A Little About The Two-Sidedness of Management

When I was in the factory automation business we said: management is about planning-and-control. And consequently of good nature for automation (especially production and operation management down to the planning-and-control of machine tools, robots, vehicles, ..). We were strictly following the Taylorist paradigm when characterizing our systems, but our teams, the automation-system makers, needed to think out-of-the-boundaries.

More FEM - Time

In our series of blog posts

Hows, Whys and Wherefores of FEM in Quantitative Finance

we discussed the different tasks necessary to get a discretised version of a diffusion-reaction equation. To apply the FE method to problems arising in quantitative finance still some work remains to be done. Todays post will focus on the time discretisation of a time dependent diffusion-reaction equation which can be written in semi-discretised form as

The variation of the time derivative on the left-hand side within an element can
be stated as

In Galerkin formulation, the residual integral for this term is

where C is called the element’s capacitance matrix. We can use the finite difference method for discretising the transient terms. Using a general time stepping scheme  (for different values of Θ the time stepping scheme is implicit, explicit or semi-implicit) we obtain

Rearranging this equation yields an equation of the form = b for the nodal
values of the unknown quantity Φ:

The integral defining the capacitance matrix,

can be evaluated analytically for the linear triangular element yielding

The post excerpts a chapter of the book A Workout in Computational Finance. The next blog post will discuss how to setup the global matrices for the system of linear equations and how to incorporate boundary conditions.

Young Quants - Rethink It, Rebuild It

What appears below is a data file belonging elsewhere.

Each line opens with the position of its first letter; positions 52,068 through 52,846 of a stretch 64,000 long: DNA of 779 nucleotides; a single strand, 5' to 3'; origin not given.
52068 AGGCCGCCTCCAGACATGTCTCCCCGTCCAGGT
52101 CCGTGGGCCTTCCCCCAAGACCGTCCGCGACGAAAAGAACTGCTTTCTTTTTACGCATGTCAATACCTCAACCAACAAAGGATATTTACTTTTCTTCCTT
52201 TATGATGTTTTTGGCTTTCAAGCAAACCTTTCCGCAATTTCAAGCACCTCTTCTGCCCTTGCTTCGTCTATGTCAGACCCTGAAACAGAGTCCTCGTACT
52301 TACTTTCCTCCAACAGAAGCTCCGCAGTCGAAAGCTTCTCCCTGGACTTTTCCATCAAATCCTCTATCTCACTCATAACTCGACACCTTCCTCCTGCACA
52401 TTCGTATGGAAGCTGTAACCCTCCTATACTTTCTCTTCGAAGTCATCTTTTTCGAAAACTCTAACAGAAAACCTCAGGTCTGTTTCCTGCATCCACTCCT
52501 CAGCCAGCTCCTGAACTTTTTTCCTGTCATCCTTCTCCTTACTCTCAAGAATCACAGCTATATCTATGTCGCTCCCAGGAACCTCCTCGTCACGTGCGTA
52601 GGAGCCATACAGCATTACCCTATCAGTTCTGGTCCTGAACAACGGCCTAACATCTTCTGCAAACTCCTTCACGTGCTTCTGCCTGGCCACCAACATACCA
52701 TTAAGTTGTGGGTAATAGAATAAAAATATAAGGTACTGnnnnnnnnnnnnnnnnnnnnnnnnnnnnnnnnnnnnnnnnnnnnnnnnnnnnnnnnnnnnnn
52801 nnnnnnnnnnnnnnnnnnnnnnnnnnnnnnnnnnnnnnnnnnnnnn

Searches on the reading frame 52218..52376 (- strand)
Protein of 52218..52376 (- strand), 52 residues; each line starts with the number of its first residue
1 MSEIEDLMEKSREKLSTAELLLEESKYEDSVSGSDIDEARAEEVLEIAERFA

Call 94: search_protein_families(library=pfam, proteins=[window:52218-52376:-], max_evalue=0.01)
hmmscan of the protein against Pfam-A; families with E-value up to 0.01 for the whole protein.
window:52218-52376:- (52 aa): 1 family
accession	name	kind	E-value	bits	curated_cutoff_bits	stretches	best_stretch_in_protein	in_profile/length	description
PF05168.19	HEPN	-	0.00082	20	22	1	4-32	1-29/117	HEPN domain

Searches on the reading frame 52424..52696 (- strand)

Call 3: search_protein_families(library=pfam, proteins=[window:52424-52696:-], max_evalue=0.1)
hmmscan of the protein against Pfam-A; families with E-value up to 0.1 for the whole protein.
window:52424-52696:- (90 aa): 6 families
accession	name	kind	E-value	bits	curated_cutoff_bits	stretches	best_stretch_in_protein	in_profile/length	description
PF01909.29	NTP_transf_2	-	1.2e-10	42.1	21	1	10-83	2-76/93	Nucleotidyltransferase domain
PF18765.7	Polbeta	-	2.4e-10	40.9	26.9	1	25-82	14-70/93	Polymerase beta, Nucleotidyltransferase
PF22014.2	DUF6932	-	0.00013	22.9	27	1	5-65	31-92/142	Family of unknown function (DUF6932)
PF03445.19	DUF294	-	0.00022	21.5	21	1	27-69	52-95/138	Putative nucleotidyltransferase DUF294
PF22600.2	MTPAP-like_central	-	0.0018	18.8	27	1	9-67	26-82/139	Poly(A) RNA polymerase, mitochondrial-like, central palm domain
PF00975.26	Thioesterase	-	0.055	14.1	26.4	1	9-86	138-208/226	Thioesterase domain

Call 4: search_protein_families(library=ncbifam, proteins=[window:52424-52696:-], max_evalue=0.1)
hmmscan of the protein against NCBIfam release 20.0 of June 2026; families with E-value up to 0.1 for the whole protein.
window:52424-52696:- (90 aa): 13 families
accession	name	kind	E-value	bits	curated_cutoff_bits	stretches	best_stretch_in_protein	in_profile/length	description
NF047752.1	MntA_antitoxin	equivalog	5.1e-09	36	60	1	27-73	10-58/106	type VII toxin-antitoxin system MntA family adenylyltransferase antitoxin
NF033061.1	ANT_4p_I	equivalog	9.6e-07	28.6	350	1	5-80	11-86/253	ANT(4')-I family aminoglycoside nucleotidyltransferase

I enjoy discussing with entry-level quants in forums and groups ....

2009. The Financial Modeler's Manifesto, written by Emanuel Derman and Paul Wilmott, was a proposal for more responsibility in quant finance. In short, make models that are adequate, robust and transparent. And this includes models, solvers, calibration ... (unfortunately not alwys distinguished)

Hows, Whys and Wherefores of FEM in Quantitative Finance - VII

Do you remember the equation derived in our last blog post ? -

In the finite element world, K is named element stiffness matrix, M is named element mass matrix and f is called the element load vector. As promised in the last post we will analyse these matrices today starting with the element stiffness matrix. First we calculate the gradient vector of

and obtain

Therefore we end up with

To obtain the element matrices, it is necessary to evaluate the integrals just derived. Restricting ourselves to the two-dimensional case, we will now show that this can be done analytically for simple linear triangular elements where we have shown the element shape functions in a recent blog post.

As long as G is constant inside the element, the element mass matrix can be
easily evaluated

and for the load vector we obtain

This series of blog posts summarizes a chapter of the book A Workout in Computational Finance. The next blog post will discuss how to incorporate a time discretisation to our  setup. It will be published on Monday, 22nd of July.

Summer Stories - Computers Fighting Dragons and Other Fables for Robots

In summer I swim more and read more - often at the same place. This year I decided to reread Stanislav Lem's Short Story Collections - The Star Diaries, Fables for Robots and The Cyberiad - in German.

Writing About Music Is Like Dancing About Architecture

Who said this first? This question has been never satisfactorily resolved - The quote Investigator .
I like music and Thelonious Monk or Frank Zappa were candidates coming to my mind, but it was more probably - Martin Mull, the American actor, comedian, ...?

To Unleash Must Not Mean To Control